Thousands of pilgrims have flocked to the West Bank town of Bethlehem - believed to be the birthplace of Jesus - from around the world to celebrate Christmas.
Hundreds of security forces were deployed in the area by the Palestinian Authority on Wednesday to safeguard the celebrations.
The Palestinian ministry of tourism says it expects about 40,000 people to visit Bethlehem over the next week.
Both Christians and Muslims, from the West Bank, the Gaza Strip, Israel and other parts of the world, gathered in Manger Square on Christmas eve for festivities that would last through the night, Al Jazeera's Nour Odeh, reporting from Bethlehem, said.
"But to get to Bethlehem, you have to go through a number of checkpoints, and you also have to brave the elements - it is about to rain here," she said.
Emma Serienni, a 20-year-old on her first visit from the United States, said: "Going to the checkpoint and the barrier is really crazy. But being here, it is totally worth it."
For pilgrims from the Gaza Strip, the Hamas-run territory under an effective Israeli siege, the trek was still more of a challenge.
While it would be just a two-hour drive for Gazans under normal circumstances, with all of the coastal strip's border crossings shut by Israeli forces, residents had to apply for permission to travel to the occupied West Bank.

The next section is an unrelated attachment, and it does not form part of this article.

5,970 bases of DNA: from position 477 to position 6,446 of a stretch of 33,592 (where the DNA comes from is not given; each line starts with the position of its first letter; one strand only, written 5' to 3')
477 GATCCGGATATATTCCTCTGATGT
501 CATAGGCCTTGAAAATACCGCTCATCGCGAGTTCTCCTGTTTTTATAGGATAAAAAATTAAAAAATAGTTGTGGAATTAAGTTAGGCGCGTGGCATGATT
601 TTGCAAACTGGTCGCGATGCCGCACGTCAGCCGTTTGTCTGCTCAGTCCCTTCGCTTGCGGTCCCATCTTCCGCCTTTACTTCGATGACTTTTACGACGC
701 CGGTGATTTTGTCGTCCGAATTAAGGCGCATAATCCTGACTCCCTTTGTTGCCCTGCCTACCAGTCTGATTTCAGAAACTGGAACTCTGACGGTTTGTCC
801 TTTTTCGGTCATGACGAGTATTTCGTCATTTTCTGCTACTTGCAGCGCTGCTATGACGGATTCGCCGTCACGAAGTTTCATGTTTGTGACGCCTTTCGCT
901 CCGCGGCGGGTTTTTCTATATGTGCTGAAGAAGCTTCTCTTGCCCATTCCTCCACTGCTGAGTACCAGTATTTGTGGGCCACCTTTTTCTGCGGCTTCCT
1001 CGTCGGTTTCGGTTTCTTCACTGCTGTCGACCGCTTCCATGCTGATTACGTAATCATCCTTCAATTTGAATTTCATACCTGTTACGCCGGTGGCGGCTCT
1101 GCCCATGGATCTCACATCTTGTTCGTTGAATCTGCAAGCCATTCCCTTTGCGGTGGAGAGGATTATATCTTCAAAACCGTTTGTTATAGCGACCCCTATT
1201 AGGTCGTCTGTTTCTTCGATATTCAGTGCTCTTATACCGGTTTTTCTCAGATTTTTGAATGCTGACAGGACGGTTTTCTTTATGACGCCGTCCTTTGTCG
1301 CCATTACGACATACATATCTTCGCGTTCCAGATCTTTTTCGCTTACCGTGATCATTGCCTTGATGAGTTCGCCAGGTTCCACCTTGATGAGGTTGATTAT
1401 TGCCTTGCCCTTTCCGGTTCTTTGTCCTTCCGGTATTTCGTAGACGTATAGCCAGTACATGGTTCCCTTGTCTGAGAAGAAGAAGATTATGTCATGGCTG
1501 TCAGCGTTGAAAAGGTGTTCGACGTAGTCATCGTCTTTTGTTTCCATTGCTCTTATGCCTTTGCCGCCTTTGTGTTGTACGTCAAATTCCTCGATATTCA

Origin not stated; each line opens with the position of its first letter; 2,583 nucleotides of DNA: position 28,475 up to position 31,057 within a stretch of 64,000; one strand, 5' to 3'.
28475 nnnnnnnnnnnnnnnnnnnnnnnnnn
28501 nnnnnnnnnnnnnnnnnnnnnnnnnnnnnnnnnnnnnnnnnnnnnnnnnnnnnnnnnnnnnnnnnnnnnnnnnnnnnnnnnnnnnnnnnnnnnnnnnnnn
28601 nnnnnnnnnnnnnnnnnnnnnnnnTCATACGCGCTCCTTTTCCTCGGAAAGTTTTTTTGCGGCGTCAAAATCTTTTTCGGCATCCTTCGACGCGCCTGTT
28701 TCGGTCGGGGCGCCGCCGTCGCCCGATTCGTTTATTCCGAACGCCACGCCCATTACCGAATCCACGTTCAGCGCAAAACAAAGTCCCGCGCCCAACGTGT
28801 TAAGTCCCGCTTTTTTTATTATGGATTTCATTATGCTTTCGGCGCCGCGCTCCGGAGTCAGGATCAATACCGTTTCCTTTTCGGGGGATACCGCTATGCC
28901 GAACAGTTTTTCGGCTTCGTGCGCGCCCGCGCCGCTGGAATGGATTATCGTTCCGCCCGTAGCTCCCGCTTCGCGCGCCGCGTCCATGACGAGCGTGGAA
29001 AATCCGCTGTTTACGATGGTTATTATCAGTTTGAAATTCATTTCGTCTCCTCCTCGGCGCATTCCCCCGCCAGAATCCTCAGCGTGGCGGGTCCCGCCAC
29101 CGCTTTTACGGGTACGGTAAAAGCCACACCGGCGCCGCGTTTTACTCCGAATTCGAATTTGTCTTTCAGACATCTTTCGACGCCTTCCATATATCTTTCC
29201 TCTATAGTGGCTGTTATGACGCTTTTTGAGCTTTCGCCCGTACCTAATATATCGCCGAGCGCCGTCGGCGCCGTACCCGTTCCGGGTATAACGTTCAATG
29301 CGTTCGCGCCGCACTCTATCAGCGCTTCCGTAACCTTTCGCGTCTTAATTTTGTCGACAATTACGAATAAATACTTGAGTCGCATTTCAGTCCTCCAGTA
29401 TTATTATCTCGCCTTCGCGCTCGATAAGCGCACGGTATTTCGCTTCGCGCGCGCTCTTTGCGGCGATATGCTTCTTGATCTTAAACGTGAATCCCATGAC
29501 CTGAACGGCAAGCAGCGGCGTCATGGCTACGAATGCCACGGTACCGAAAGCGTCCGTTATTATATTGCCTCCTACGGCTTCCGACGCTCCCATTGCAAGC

Although around 900 Gazans applied, only 300 were allowed to make the trip.
Mustafa Barghouti, an elected member of the Palestinian parliament, condemned the Israeli siege of the Gaza Strip and called on the world to support Palestinians "in the spirit of Christmas".
Speaking to Al Jazeera at Manger Square, he said: "The message is that while people are trying to celebrate here, the people of Gaza have no food, have no toys for their children, have no electricity, no fuel and no safety.
"People in Gaza don't have bread, don't have flour. This siege, which is inhuman and unacceptable, should not continue."
Tourism directly contributes an estimated $480 million a year for the Palestinian economy.
Bethlehem itself has only recently been able to tempt tourists back to its revered sites.
The town's tourism collapsed in 2000 after the second Palestinian intifada broke out.
This Christmas, however, the Palestinian tourism ministry says hotel occupancy is high amid improved security.
'A big ghetto'
Violence has decreased significantly in the Palestinian territory in recent years - a result Israel attributes to the four-metre-high concrete wall it has erected around three sides of Bethlehem, cutting it off from Jerusalem.
Palestinians and visitors have decried the wall as a blight on the once-sacred land.
Barghouti told Al Jazeera that Bethlehem "is today nothing more than a big ghetto, surrounded by Israel's apartheid wall".
"In the spirit of Christmas, we must ask the world to stop not paying attention to this place, and look at the reality of the situation, not only of Christians, but of all human beings here in Bethlehem."